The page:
blog Auto Accident It’s Not the Good Ol’ Days: 3 Things You Can’t Do in Cars Anymore

It’s Not the Good Ol’ Days: 3 Things You Can’t Do in Cars Anymore

By on February 7, 2018 | Posted in: Auto Accident

car-2606586_1920There is certainly a much greater emphasis on motor vehicle safety nowadays compared to what existed 50 years ago.

This concern is justified, as vehicle accidents are the top cause of death for those in the U.S. under the age of 30. Data from the Centers for Disease Control and Prevention (CDC) showed that Oklahoma endured 5,800 fatalities over a recent nine-year period. In 2012, the national rate of motor vehicle deaths per 100,000 people was 7.0—but Oklahoma’s rate was 14.3.

In the CDC’s spirit of “working together” to keep the roads safe, we’d like to talk about a few things that people used to do in the ‘60s and ‘70s (and why you should NOT do them anymore).

Not Wearing Seat Belts

The national average for seat belt adherence is roughly 86%, and Oklahoma’s average is close to that at 84%. The importance of wearing a seat belt is very well known; however, a decent-sized chunk of the population continues to risk a 50% greater chance of death in a car accident by not wearing a seat belt. Why? We don’t know.

Oklahoma’s Motor Vehicles statute §47-12-417 states that everyone in the front seats of Class A, Class B, or Class C vehicles must wear a seat belt that is correctly secured and positioned. The state employs “primary” seat belt laws, meaning that you may be stopped solely for not wearing a seat belt. This is different from jurisdictions that consider seat belt laws “secondary,” which means that you may only be ticketed for not wearing a seat belt if already stopped for another traffic infraction. So buckle up.

Not Using Child Safety Seats

In 2015, approximately 663 children under the age of 12 were killed in auto accidents, and 132,000 were injured. These crashes are a leading cause of child fatalities in the U.S. The responsibility for child safety restraints falls on parents or caregivers, so know these rules:

  • Children under 2: Children younger than 2 are the most susceptible to injuries in a car accident. For this reason, they must be secured in “rear-facing” child safety seats. These are commonly referred to as infant car seats.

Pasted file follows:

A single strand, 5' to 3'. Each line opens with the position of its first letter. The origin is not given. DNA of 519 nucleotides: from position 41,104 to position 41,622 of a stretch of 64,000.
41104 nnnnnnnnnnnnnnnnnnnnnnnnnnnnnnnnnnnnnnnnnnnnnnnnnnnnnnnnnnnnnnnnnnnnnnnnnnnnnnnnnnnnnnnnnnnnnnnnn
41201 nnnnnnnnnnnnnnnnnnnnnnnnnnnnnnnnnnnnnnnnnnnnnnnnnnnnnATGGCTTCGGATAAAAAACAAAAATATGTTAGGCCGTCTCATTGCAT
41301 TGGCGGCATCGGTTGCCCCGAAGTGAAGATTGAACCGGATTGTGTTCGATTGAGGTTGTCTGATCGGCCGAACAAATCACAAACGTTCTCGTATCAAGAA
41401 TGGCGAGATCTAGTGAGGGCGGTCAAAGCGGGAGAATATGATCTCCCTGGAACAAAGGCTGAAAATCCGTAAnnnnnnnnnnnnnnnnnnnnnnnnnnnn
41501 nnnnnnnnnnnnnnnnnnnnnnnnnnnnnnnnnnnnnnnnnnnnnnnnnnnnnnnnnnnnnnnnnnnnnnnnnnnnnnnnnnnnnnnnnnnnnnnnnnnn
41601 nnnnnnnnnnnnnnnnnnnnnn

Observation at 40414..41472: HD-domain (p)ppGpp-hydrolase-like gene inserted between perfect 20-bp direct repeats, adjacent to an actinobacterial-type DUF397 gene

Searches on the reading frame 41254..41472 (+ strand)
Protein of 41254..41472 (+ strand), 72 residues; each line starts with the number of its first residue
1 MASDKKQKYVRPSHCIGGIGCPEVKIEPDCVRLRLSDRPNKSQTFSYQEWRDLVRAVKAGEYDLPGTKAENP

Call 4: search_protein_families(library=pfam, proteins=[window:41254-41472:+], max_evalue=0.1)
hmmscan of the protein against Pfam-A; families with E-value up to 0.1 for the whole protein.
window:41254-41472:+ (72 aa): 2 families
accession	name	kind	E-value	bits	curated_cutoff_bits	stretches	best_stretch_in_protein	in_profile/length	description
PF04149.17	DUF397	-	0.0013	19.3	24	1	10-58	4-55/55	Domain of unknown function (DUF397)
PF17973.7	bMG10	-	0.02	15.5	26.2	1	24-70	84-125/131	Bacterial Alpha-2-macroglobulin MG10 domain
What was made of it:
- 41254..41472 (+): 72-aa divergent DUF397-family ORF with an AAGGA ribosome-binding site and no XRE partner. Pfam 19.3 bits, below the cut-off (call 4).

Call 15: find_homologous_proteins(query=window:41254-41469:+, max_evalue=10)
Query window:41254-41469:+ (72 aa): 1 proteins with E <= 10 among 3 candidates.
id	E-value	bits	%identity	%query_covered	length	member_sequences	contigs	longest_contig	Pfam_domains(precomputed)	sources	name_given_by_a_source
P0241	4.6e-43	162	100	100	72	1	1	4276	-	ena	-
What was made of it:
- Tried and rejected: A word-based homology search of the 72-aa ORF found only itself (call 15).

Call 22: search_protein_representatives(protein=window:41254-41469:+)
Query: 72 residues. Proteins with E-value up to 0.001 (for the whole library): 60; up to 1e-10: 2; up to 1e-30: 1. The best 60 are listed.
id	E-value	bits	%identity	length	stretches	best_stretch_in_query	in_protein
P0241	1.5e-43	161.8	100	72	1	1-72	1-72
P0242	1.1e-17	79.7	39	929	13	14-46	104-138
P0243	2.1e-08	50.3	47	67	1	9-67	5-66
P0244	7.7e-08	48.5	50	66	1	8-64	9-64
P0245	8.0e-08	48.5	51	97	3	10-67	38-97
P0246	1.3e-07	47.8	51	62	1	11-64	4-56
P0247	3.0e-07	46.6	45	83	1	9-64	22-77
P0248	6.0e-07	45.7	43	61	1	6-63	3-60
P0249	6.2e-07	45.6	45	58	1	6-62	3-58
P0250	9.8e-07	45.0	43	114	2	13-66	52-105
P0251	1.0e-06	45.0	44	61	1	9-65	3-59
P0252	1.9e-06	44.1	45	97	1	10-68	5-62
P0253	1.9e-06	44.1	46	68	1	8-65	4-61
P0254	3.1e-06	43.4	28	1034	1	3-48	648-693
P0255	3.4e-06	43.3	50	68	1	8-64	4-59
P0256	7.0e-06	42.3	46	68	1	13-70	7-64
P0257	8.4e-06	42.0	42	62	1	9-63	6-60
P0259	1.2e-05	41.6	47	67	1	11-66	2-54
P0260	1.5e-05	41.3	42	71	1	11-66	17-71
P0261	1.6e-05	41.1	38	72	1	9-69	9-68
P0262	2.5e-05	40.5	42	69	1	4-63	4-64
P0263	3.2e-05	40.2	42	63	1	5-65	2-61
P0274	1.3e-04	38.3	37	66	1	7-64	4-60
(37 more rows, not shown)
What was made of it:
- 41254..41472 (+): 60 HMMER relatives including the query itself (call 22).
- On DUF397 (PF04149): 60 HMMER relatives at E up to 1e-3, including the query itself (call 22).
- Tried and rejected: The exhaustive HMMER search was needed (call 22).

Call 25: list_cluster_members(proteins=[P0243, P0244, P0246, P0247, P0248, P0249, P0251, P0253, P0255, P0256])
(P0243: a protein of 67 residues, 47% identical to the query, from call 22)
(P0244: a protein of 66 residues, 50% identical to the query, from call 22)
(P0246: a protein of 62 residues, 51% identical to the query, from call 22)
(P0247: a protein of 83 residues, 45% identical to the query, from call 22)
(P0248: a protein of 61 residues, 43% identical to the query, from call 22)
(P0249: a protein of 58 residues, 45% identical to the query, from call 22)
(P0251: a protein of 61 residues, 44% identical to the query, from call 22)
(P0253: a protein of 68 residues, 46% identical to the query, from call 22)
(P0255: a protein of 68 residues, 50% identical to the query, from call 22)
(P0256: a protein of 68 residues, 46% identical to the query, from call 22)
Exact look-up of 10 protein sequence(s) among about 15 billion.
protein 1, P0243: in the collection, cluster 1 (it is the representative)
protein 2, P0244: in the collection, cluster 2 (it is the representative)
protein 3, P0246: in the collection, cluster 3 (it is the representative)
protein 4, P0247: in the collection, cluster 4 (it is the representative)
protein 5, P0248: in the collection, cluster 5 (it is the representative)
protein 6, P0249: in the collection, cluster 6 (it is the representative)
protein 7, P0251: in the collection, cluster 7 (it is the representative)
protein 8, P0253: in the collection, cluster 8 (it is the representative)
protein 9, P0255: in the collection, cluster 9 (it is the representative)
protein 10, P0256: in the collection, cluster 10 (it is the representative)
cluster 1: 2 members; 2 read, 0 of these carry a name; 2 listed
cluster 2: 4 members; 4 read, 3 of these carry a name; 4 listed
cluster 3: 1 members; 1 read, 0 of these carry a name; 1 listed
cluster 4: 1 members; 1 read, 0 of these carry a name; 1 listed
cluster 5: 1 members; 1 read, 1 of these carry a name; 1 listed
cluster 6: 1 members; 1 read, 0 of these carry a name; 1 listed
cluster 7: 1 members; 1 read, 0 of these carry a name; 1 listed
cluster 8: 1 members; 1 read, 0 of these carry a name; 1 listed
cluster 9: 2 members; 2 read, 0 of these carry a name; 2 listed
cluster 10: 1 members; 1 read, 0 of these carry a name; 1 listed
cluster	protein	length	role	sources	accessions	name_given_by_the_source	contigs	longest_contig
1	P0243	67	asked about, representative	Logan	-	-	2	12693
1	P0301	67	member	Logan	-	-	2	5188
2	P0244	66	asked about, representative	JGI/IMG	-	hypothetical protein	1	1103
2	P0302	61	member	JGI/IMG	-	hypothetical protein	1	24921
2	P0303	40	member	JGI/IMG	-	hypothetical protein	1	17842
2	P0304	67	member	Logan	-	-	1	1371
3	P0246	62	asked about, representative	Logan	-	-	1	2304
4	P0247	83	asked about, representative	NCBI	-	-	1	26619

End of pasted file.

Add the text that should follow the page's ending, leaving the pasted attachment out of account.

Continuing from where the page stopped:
• Children 2 to 4: Children in this age group are placed in “forward-facing” car seats. These units feature a five-point harness system of restraint.
  • Children 4 to 8: For this age group, a booster seat is used, which is said to reduce the risk of severe injury by about 45%. These children use booster seats or child car seats unless they are 4’9”. Once taller, they transition to adult seat belts.
  • Children 8 and older: Children under the age of 12 should always be buckled in the back seat, which is safer in an accident.

Many Oklahoma communities have a child seat inspection program or event where a technician is available to examine the safety of your child’s seat. Always consult your product manual to review critical details such as the compatibility with your vehicle, size limits, and the expiration date. (Yes, car seats expire.)

The National Highway Transportation Safety Administration also explains that most car seats should be replaced after being in a vehicle crash. Why? Because strong energy is created in a crash and the framework of the seat may be damaged, although it may look the same.

Riding in the Truck Bed

The bed of a pickup truck is designed for freight, not passengers. Dangers of riding in the bed include being ejected in a collision, or falling over the edge during an abrupt stop or turn. Oklahoma has proposed prohibiting passengers from riding in the bed of a pickup truck; however, the legislation was unsuccessful in passing the senate. There are an estimated 28,000 annual fatalities involving those riding in pickup truck beds.

Federal, state, and local agencies; advocates; and law enforcement all play a critical role in promoting road safety. One way to do this is by increasing penalties when you fail to comply. These include fines and points on your license, so do your homework!

But we think that education and increased awareness is the best way to combat these good ol’ dangers behind the wheel. If you need help or have questions after an Oklahoma car accident, the team at Car Accident Help is here for you. Call (405) 285-4357 for a free consultation.